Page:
This is all well and good, but what gives Howard the standing to make this case? Howard University's student body is 86% African American. Less than 5% of their campus is white or Asian. Is Howard thus implicitly saying diversity is valuable for schools where the majority of students are white, but has no value to majority-black schools? This is a particularly hypocritical argument coming from Howard, which as a private university could impose racial quotas without regard to the constitutional issues Michigan faces. Howard also receives special funds from the federal government as a "historically black college," meaning they actually benefit from practicing a mild form of racial segregation.

Now, this is not to suggest Howard should start altering admissions criteria to admit more white people. Such an argument would be absurd on its face—"a critical mass of white students is necessary to prevent stereotyping." But this only further erodes the Michigan supporters argument.

When you judge people as members of a racial collective, as the Michigan policy does, you send the message that they must tie their personal identity to said race. Once you de-individualize people that way, regardless of their race, then of course they're going to argue they need a "critical mass" to express themselves. After all, mobs only have power when they act in numbers.

No tear gas for oil!

We can bomb Iraq. We can kill Iraqi soldiers in combat. We can overthrow Saddam Hussein's murderous regime. But we can't use tear gas? So it would seem according to international law.

Under the 1993 Chemical Weapons Convention, which the U.S. Senate ratified in 1997: "Each State Party undertakes not to use riot control agents as a method of warfare." This means using nonlethal chemicals—i.e. tear gas and pepper spray—to subdue enemy troops is a violation of international law. Even if such an act was used in order to minimize non-combatant casualties, something which is a concern in Iraq, where paramilitary Saddam loyalists are taking refuge in civilian areas.

There's also the question of why the Convention permits the use of nonlethal chemicals for "riot control" purposes, but not as a means of warfare. Practically speaking, most nations would have been reluctant to ratify the Convention had it attempted to dictate domestic law enforcement practices. Still, it's ironic that we can use tear gas against anti-war protesters, but not against the regime we're actually waging war against.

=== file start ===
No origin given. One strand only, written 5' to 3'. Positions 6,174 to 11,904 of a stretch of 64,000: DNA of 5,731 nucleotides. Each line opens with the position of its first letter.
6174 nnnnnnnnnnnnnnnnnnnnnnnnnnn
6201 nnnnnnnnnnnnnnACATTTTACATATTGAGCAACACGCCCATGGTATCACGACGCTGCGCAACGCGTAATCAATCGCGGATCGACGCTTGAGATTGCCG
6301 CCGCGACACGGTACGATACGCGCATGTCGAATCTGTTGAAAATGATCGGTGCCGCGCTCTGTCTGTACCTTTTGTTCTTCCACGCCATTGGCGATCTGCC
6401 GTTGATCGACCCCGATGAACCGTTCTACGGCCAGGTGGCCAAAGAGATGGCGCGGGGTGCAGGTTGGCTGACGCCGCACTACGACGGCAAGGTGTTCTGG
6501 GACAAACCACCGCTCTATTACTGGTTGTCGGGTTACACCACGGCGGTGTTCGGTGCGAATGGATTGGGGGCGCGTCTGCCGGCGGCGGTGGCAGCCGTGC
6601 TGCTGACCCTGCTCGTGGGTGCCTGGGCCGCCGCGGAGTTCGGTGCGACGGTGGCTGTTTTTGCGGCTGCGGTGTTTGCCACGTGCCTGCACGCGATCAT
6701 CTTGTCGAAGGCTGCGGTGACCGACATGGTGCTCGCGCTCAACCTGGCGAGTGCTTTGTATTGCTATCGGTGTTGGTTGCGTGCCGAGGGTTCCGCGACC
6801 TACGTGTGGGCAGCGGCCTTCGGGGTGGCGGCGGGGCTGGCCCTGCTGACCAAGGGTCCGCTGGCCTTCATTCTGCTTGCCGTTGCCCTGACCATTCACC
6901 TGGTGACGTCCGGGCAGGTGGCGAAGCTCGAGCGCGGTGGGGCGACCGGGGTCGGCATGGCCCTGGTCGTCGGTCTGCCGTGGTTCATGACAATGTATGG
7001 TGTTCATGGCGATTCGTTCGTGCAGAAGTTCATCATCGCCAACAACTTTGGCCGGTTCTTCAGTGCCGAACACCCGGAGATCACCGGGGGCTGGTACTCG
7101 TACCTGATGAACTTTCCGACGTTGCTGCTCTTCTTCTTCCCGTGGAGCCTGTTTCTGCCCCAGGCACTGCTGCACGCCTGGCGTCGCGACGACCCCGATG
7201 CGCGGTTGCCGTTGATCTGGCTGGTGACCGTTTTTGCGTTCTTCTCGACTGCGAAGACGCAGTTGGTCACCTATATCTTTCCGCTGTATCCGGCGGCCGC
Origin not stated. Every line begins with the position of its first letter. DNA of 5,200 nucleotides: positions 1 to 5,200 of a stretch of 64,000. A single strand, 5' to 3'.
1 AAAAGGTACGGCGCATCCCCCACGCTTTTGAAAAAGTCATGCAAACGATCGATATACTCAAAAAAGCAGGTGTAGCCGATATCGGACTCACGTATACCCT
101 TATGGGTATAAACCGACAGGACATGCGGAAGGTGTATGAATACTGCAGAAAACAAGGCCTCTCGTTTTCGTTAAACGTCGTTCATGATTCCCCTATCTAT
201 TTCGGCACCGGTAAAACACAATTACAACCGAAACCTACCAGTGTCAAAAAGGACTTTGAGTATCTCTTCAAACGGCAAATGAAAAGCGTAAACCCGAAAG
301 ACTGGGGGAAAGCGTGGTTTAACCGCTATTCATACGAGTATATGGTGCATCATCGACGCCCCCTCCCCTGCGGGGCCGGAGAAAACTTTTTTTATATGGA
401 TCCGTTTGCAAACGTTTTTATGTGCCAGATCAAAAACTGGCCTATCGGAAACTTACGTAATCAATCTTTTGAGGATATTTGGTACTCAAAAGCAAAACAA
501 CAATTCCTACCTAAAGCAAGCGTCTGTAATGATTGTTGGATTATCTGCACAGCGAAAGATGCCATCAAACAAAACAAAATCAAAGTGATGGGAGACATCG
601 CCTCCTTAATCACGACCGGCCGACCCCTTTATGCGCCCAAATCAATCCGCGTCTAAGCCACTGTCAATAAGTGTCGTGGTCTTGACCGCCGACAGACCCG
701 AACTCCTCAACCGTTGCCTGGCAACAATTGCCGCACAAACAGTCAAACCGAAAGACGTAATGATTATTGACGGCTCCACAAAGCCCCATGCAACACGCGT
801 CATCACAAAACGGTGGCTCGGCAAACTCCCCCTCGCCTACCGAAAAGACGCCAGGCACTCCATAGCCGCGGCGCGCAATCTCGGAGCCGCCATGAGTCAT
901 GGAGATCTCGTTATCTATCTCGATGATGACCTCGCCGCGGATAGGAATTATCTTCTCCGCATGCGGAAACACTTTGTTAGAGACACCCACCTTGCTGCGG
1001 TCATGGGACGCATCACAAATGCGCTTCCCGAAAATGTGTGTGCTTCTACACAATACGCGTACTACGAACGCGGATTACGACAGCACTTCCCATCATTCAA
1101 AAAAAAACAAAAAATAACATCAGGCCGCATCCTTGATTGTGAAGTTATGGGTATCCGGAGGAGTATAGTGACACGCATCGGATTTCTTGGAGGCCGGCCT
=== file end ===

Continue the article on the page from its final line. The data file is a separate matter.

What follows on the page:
Defending the indefensible

S.M. Oliva continues to take the Federal Trade Commission to task for its attack against “superpremium” ice cream manufacturer Nestle-Dreyer’s and its recent criticism of antitrust opponents. Read about it at Initium.

Mmm.. salmon...

The Bush administration says they'll continue to push for oil drilling in the Arctic National Wildlife Refuge. ANWR drilling opponents remain equally committed to stopping the administration. Among my favorite arguments against ANWR drilling is this statement from an engineering professor: "Wildlife refuges ought to be the one place where wildlife interests come first."

So what exactly are "wildlife interests"? It's not as if wildlife are an organized lobby like the AARP. Frankly, different wildlife segments likely have conflicting interests. For example, if you're a bear living in ANWR, you're biggest concern is probably acquiring more salmon to eat. The salmon, by contrast, would probably prefer laws that protect their right not to be eaten by bears. You see the dilema?

And they didn't ask France for permission...

A group of American figure skating figures got so fed up with the corruption of their support's worldwide governing body, the International Skating Union, that they formed their own rival sanctioning group, the World Skating Federation. The WSF hopes to convince national figure skating bodies to join their cause, and eventually to force the International Olympic Committee to dump the ISU in favor of the WSF.

What's interesting about this dispute is the difference in governing philosophies. The ISU is composed of two separate sports—figure skating and speed skating—while the WSF is devoted exclusively to figure skating. The ISU's current president comes from the speed skating side. Why is this important? Because figure skating generates the overwhelming share of the ISU's revenue, but the organization splits those proceeds equally with both sports, essentially subsidizing money-losing speed skating with the figure skating profits.

Hmm.. an international body largely funded by one group that's at the mercy of another group which suffers from systematic corruption. Sound like any international "peacekeeping" organization we know?

Why am I not surprised?

Columbia's faculty not only loves Saddam Hussein, but Josef Stalin as well.

Bigotry and the law

If there was any question which side is right in Lawrence v. Texas—a constitutional challenge to a state law banning homosexual sodomy—syndicated columnist Cal Thomas answered it:

Before the Supreme Court rules that the Founders had the right to practice sodomy in mind when they wrote the Constitution, we should ask where the chipping away at law and morality is leading us.